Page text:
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Robert L. Wolpert, Professor of Statistical Science and Professor in the Division of Environmental Sciences and Policy


Robert L. Wolpert

I'm a stochastic modeler-- I build computer-resident mathematical models
for complex systems, and invent and program numerical algorithms for making
inference from the models. Usually this involves predicting things that
haven't been measured (yet). Always it involves managing uncertainty and
making good decisions when some of the information we'd need to be fully
comfortable in our decision-making is unknown.

Originally trained as a mathematician specializing in probability theory and
stochastic processes, I was drawn to statistics by the interplay between
theoretical and applied research- with new applications suggesting what
statistical areas need theoretical development, and advances in theory and
methodology suggesting what applications were becoming practical and so
interesting. Through all of my statistical interests (theoretical, applied,
and methodological) runs the unifying theme of the <STRONG>Likelihood
Principle</STRONG>, a constant aid in the search for sensible methods of
inference in complex statistical problems where commonly-used methods seem
unsuitable. Three specific examples of such areas are:

* Computer modeling, the construction and analysis of fast small Bayesian
statistical emulators for big slow simulation models;
* Meta-analysis, of how we can synthesize evidence of different sorts
about a statistical problem; and
* Nonparametric Bayesian analysis, for applications in which common
parametric families of distributions seem unsuitable.

Many of the methods in common use in each of these areas are hard or
impossible to justify, and can lead to very odd inferences that seem to
misrepresent the statistical evidence. Many of the newer approaches
abandon the ``iid'' paradigm in order to reflect patterns of regional
variation, and abandon familiar (e.g. Gaussian) distributions in order to
reflect the heavier tails observed in realistic data, and nearly all of
them depend on recent advances in the power of computer hardware and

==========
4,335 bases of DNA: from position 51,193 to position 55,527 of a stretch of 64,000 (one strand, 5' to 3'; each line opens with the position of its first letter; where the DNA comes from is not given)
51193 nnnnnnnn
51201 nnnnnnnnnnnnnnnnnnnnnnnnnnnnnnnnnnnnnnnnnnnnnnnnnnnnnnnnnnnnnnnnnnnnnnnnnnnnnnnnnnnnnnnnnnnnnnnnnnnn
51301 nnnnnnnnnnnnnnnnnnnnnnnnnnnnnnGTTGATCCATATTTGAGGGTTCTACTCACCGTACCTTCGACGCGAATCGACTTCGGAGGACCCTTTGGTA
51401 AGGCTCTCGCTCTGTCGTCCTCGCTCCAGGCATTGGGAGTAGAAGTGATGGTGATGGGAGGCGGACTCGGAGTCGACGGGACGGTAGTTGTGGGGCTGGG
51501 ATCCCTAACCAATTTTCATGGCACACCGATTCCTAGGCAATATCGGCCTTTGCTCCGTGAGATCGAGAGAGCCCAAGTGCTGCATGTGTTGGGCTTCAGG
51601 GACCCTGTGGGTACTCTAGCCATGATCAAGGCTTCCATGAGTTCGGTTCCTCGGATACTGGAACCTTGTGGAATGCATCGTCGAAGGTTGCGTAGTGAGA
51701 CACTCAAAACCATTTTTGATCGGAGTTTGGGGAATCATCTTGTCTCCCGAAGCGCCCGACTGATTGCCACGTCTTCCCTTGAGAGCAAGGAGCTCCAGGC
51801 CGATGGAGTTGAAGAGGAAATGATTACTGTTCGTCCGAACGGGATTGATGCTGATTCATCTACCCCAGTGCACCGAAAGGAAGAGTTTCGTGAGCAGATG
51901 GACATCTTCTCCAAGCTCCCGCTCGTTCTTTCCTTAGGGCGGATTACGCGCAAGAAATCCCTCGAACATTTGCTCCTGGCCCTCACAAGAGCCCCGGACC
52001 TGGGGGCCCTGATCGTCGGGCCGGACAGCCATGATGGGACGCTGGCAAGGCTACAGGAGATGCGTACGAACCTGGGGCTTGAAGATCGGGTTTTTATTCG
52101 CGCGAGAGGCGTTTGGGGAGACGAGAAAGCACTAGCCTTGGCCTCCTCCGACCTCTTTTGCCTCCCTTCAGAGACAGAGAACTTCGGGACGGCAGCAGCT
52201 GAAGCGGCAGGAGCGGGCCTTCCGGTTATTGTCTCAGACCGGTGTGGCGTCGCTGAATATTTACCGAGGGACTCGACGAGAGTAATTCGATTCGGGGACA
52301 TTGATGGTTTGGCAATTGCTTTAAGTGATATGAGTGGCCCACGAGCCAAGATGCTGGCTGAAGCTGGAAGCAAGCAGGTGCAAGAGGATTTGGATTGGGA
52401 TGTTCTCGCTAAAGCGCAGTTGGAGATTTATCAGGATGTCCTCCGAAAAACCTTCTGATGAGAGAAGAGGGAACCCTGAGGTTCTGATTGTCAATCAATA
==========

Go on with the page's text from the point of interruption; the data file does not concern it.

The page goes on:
algorithms, leading to three other areas of interest:

* Spatial Statistics,
* Statistical Extremes, and
* Statistical computation.

I have a special interest in developing statistical methods for application
to problems in Environmental Science, where traditional methods often fail.
Recent examples include developing new and better ways to estimate the
mortality to birds and bats from encounters with wind turbines; the
development of nonexchangeable hierarchical Bayesian models for
synthesizing evidence about the health effects of environmental pollutants;
and the use of high-dimensional Bayesian models to reflect uncertainty in
mechanistic environmental simulation models. <P> My current (2015-2016)
research involves modelling and Bayesian inference of dependent time series
and (continuous-time) stochastic processes with jumps (examples include
work loads on networks of digital devices; peak heights in mass
spectrometry experiments; or multiple pollutant levels at spatially and
temporally distributed sites), problems arising in astrophysics (Gamma ray
bursts) and high-energy physics (heavy ion collisions), and the statistical
modelling of risk from, e.g., volcanic eruption.

Contact Info:
Office Location:  211C Old Chemistry, Durham, NC 27708-0251
Email Address: send me a message
Web Page:

Teaching (Fall 2015):

    Social Sciences 311, MW 01:25 PM-02:40 PM
Teaching (Spring 2016):
  • STA 532.01, THEORY OF INFERENCE Synopsis
    LSRC A247, TuTh 01:25 PM-02:40 PM
    Old Chem 123, TuTh 11:45 AM-01:00 PM

Office Hours:

Vary from term to term.  Check course website.


Ph.D.Princeton University1976
B.A.Cornell University1972
ABCornell University1972


Statistical Modeling
Bayesian Statistics
Stochastic Processes
environmental toxicology
Spatial Statistics

Research Interests: Nonparametric Bayesian Models, Stochastic Processes & Time Series, and Spatial Statistics

Areas of Interest:

Spatial statistics
Stochastic Processes, Stochastic Analysis
Non-parametric Bayesian analysis
Modeling & Decision Support in Complex Systems
Environmental & Epidemiological Applications


Bayes Theorem • Computer Simulation • Crisis Intervention • Decision Support Techniques • Environmental Monitoring • Meta-Analysis as Topic • Models, Biological • Models, Statistical • Models, Theoretical • Ozone • Probability • Rats, Inbred Strains • Rheology • Risk • Rivers • Taste • Toxicology • Transportation • Water Microbiology

Current Ph.D. Students   (Former Students)
  • Natesh Pillai  
  • Chong Tu  
  • Jingqin '. Luo  
  • Gangqiang Xia  
  • Casey Lichtendahl  
  • Dawn Banard  
  • Zhenglei Gao  
  • Leanna House  
  • Joe Lucas  
  • Floyd Bullard  

Representative Publications   (More Publications)

  1. James O. Berger and Robert L. Wolpert, The Likelihood Principle: A Review, Generalizations, and Statistical Implications (with discussion), IMS Lecture Notes-Monograph Series, vol. 6 (1988), Institute of Mathematical Statistics, Hayward, CA
  2. N.G. Best, K. Ickstadt & R.L. Wolpert, Spatial Poisson regression for health and exposure data measured at disparate spatial scales, J. American Statistical Assoc., vol. 95 no. 452 (2000), pp. 1076-1088
  3. Robert L. Wolpert and Katja Ickstadt, Simulation of L\'evy Random Fields, in Practical Nonparametric and Semiparametric Bayesian Statistics, Lecture Notes in Statistics, edited by Dipak K. Dey and Peter M\^^buller and Debajyoti Sinha, vol. 133 (1998), pp. 227--242, Springer-Verlag, New York, NY, ISBN 0-387-98517-4